I used to consider myself a decent negotiator. In fact, I taught negotiation 101 in my younger years, and became an avid student of different negotiation techniques. Several jobs I have had required some confidence to negotiate on behalf of a company.

For example, I once sniffed out the good guy-bad guy technique during negotiations with two sales representatives from a vendor, and kicked out the bad guy from my office and got the price I wanted from the good guy. Oh, I was good.

Years ago, my wife and I stopped by an old farmhouse that had an old wooden sign next to the driveway with an amateurish “Antiques” painted on it. She convinced the reluctant farmer to open the barn for us to look at his stuff.

The barn had junk and some genuine antiques. My wife soon found a dining room table with six chairs that she liked.

“How much for that grouping?” I asked.

“Gosh, I don’t know, really; I think no less than $1,500,” he finally said. An amateur and ripe for the picking, I thought.

We looked around some more and stumbled across a dining room cabinet with glass doors that exactly matched the style of table and chairs we had just looked at.

My quick negotiating mind spun into action. I didn’t want to rip this guy off too much, though.

“Tell you what, I’ll buy that dining room table and six chairs for $1,500, but only if you include this cabinet,” I said, pointing to it.

The old farmer hemmed and hawed, scratched his unshaven chin, looked carefully at the furniture, and put his head down in contemplation.

“Okay,” he said, his eyes and mouth turned down.


I even got him to deliver it. I was in a fine negotiating mode and felt proud of myself.

Table, chairs, and cabinet delivered, we dusted and polished them in their new dining room setting. Then I opened one of the cabinet’s glass doors to put shelves in and noticed a faded sales sticker on the inside that I missed earlier. It read:

“Beautiful dining room table, six chairs, and matching cabinet – $1,200.”

The old farmer had outfoxed me – I paid $300 more than the list price.

“I am so mad,” I yelled to Pam. She continued her polishing and didn’t dare to look up.

Beyond humiliated and irritated, I went back to the farmer and his barn, having promised my wife I would return with something else worth far more than the $300 I overpaid for the dining room set.

The farmer said he was very sorry about the confusion, and yes, of course, I should pick out something additional.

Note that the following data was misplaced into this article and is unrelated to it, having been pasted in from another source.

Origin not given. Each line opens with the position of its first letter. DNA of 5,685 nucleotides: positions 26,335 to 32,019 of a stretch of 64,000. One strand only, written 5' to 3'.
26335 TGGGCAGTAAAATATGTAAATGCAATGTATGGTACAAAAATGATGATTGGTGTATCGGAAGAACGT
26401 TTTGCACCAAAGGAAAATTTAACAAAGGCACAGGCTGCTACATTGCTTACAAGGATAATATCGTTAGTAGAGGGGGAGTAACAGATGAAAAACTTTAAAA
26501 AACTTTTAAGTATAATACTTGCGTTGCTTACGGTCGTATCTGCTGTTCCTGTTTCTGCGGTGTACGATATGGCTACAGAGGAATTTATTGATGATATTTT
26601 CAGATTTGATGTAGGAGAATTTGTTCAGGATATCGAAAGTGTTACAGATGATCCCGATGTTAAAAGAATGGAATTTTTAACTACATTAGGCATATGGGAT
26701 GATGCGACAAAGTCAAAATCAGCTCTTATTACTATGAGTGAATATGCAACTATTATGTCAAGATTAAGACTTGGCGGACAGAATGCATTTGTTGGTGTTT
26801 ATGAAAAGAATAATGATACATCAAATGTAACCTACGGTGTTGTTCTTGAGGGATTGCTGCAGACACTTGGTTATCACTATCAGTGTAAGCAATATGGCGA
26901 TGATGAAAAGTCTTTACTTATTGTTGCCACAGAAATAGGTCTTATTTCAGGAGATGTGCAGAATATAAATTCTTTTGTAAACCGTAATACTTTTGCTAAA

After a long search, I found a small round end table that had a beautiful granite top and Chinese wood-scroll trim.

“How much is this?” I asked.

“$400,” the farmer replied.

“I’ll take it.”

He acted exasperated, shaking his head slightly, mumbling something.

“Come on, sir, you screwed me once. Give me a break,” I insisted. “It’s only fair.”

I brought the round table back to our house, and my wife loved it, my negotiation reputation again intact. We flipped the table over to dust and polish the beautifully carved legs.

On the bottom of the table was a faded sticker that listed the price: $200.

Are you kidding me? Outfoxed again.

I wanted to go back to the farmer for the third time, but my wife worried I would come home without the car.

It reminded me of an old saying, but I added a new twist:

“Fool me once, shame on you. Fool me twice, shame on me and you’ll never see me again.”

Since then, you would think I have had ample opportunity to sharpen my negotiation techniques. While living in Knox County, I have bought two homes and sold one, purchased a Rockland condo (my sister rents it from us), two trucks, and sold one boat.

Here’s a recent example of how my negotiating has developed.

“What’s your best price for this truck?” I recently asked a Rockland dealer, my voice pitched low so he would know who he was dealing with: a customer ready for battle.

Unimpressed, he quoted me a price.

I shook my head, rubbed my chin, and tried to look irritated. His eyes locked on mine.

“Okay,” I said.

At least there was no old sticker with a lower price on the undercarriage of the truck, like there was on the farmer’s Chinese round table.

I looked.

Mike Skinner is a writer who lives in Tenants Harbor. Skinner was a medic in the U.S. Army, a hospital executive, and a college educator. He is the author of “My Life as a Non-Valedictorian,” available through Maine Authors Publishing, local bookstores, and Amazon and Kindle.